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Comment: Re:Linux has become like Windows (Score 1) 223

by vilanye (#49754681) Attached to: Linux 4.0 Has a File-System Corruption Problem, RAID Users Warned

Not even a decent troll.

Running opensuse 13.2 on desktop and server, no crashes and with KDE with all the bells and whistles it still comes in under 400 MB of RAM when the boot process is completed.

Sure the kernel sources are getting large, but it supports a ton of hardware on several processor architectures.

Talking about "the file system" and "the desktop" not only shows you are in fact a troll, but displays your total ignorance of Linux.

Comment: Re:New version ... (Score 1) 223

by vilanye (#49754601) Attached to: Linux 4.0 Has a File-System Corruption Problem, RAID Users Warned

"Stable" distros like Debian and redhat patch in a lot of bug fixes and other things into their kernel, so there is no real sense of where they are feature and bugfix-wise.

3.2 on Debian is not the same kernel as a distro that ran 3.2 when 3.2 was the current kernel.

Those "stable" distros crack me up, the kernel and almost all of its packages are significantly behind and they are no more stable than my opensuse 13.2 servers that have been upgraded in place since 11.3, but this is a rant for another topic.

Comment: Re:"Easy to read" is non-sense (Score 1) 408

by vilanye (#49747867) Attached to: The Reason For Java's Staying Power: It's Easy To Read

foo(bar); where bar is an int vs foo(bar); where bar is an object - pass by reference, and again no way to tell by the syntax.

Java is always pass-by-value. ALWAYS

What gets mistaken for pass-by-reference behaviour is really just a mutable object getting changed in a method call.

Primitive or object, Java is always pass by value.

swap(Type arg1, Type arg2) {
        Type temp = arg1;
        arg1 = arg2;
        arg2 = temp;

Type var1 = ...;
Type var2 = ...;

Those semantics fail in Java, because Java is always pass by value

In the same way, if i'm calling a Foo( Bar bar ), I do not expect for the function to change the state of my bar.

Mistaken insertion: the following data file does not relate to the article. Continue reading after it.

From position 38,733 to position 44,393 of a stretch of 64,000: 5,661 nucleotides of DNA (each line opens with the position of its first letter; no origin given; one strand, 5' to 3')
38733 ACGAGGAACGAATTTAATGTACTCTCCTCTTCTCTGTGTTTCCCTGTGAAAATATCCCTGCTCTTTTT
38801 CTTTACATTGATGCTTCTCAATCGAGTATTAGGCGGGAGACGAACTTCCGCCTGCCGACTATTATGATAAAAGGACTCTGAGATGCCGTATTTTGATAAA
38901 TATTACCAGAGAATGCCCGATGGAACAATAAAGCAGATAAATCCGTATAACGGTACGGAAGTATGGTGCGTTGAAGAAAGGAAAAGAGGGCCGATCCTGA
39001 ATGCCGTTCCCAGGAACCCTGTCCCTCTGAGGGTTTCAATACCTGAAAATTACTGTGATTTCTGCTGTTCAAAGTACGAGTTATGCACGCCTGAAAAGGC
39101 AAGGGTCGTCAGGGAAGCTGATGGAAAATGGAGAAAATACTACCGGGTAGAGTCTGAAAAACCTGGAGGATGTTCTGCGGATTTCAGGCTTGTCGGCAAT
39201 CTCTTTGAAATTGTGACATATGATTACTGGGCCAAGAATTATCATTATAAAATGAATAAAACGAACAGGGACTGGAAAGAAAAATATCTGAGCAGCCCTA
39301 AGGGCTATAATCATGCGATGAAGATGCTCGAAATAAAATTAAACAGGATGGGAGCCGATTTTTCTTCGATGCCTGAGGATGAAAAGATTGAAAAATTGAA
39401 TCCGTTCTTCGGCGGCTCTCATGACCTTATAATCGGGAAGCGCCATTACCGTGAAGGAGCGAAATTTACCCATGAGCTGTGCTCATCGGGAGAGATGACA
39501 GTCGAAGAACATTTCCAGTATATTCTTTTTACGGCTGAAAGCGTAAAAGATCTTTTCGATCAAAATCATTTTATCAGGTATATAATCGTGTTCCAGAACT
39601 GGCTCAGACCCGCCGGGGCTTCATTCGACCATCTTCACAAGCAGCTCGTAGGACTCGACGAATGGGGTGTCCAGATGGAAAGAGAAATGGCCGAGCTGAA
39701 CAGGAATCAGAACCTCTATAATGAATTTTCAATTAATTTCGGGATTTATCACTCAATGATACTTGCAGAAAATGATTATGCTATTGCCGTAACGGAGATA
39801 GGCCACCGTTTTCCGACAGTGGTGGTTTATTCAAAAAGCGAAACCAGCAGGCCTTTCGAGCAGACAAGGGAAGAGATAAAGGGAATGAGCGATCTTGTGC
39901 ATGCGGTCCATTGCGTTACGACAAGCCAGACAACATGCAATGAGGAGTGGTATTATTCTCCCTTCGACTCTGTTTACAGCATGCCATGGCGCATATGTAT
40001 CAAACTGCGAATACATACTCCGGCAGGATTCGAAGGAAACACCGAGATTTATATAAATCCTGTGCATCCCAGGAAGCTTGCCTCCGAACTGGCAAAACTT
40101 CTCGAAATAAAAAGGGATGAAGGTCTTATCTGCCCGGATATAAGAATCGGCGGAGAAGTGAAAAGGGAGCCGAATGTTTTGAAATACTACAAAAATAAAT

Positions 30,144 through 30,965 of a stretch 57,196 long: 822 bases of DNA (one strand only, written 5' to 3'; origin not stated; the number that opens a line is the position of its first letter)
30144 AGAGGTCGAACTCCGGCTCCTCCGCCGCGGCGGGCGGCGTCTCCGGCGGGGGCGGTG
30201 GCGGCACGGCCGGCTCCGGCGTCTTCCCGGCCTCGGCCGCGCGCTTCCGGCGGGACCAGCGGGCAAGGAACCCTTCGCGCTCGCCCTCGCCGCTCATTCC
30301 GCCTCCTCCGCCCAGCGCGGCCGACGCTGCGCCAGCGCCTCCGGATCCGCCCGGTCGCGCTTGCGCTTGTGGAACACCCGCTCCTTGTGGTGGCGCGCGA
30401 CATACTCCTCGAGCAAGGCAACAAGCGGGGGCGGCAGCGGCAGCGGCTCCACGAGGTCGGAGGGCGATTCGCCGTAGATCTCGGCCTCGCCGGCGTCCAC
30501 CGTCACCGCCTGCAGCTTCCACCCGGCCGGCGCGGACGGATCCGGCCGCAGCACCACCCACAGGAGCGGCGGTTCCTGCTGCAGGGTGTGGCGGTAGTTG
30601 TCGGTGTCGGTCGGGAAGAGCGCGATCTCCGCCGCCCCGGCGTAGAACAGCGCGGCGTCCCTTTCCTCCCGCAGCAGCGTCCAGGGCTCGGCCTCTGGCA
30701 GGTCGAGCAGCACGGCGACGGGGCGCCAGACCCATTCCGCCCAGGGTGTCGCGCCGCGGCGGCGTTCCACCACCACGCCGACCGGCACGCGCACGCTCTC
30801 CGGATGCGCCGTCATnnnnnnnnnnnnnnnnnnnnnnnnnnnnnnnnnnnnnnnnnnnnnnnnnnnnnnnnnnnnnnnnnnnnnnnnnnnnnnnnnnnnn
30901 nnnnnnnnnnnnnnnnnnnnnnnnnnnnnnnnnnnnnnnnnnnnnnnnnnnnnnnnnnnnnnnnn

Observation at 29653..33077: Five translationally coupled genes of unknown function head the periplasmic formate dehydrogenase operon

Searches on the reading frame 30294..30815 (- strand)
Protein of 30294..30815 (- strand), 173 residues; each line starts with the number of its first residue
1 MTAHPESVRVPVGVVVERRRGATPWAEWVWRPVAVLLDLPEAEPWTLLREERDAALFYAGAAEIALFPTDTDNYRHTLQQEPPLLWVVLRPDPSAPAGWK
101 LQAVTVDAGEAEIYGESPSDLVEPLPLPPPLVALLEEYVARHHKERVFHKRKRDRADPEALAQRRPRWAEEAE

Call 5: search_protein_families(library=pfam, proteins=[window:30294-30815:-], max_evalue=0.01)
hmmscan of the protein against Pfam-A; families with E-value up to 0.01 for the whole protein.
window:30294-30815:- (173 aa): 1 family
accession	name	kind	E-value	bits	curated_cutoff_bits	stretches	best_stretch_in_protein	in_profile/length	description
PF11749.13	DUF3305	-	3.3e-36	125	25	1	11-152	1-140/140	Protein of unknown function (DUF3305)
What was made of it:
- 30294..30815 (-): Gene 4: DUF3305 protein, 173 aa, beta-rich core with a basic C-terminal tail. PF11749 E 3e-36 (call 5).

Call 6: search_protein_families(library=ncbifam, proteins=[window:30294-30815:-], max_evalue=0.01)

In Java, there is no way to be sure of this.

Sure there is, if an object passed is mutable, the state of the object might be changed. That's it. Check the method docs to see if it does change it. If the object is immutable, it obviously won't change.

It is not that complicated.

Some day, Java might even be acceptable. It finally got a real lambda, too bad Swing is dead or it would really benefit from not having all those inner-classes making a mockery of proper programming.

Comment: Re:There can be only one. (Score 1) 441

by vilanye (#49740313) Attached to: Choosing the Right IDE

To clarify, if your accessor and mutator methods do any sort of validation or transformations an IDE provides very little help and if not you are better off making them public or in a language where object variables are always private, use built in metaprogramming constructs like attr_accessor in Ruby and ditch the needless boilerplate.

But you are talking about Java, so there isn't much help for you and boilerplate is the order of the day, every day.

I have see so much nonsense in java like:

public void setMyVar(int myVar) {

That is common, accepted and epically stupid.

Comment: Re:$30 per month (Score 1) 216

by vilanye (#49617397) Attached to: Netflix Is Betting On Exclusive Programming

I year or two ago I looked at one of their public reports

DVD's by mail brings in more revenue and has a higher profit margin than streaming. Like 800% more.

If you notice how little they charge for streaming and the size of all their content-rights contracts it isn't surprising.

That is why I was shocked that they tried to spin off their DVD service.

"I think trash is the most important manifestation of culture we have in my lifetime." - Johnny Legend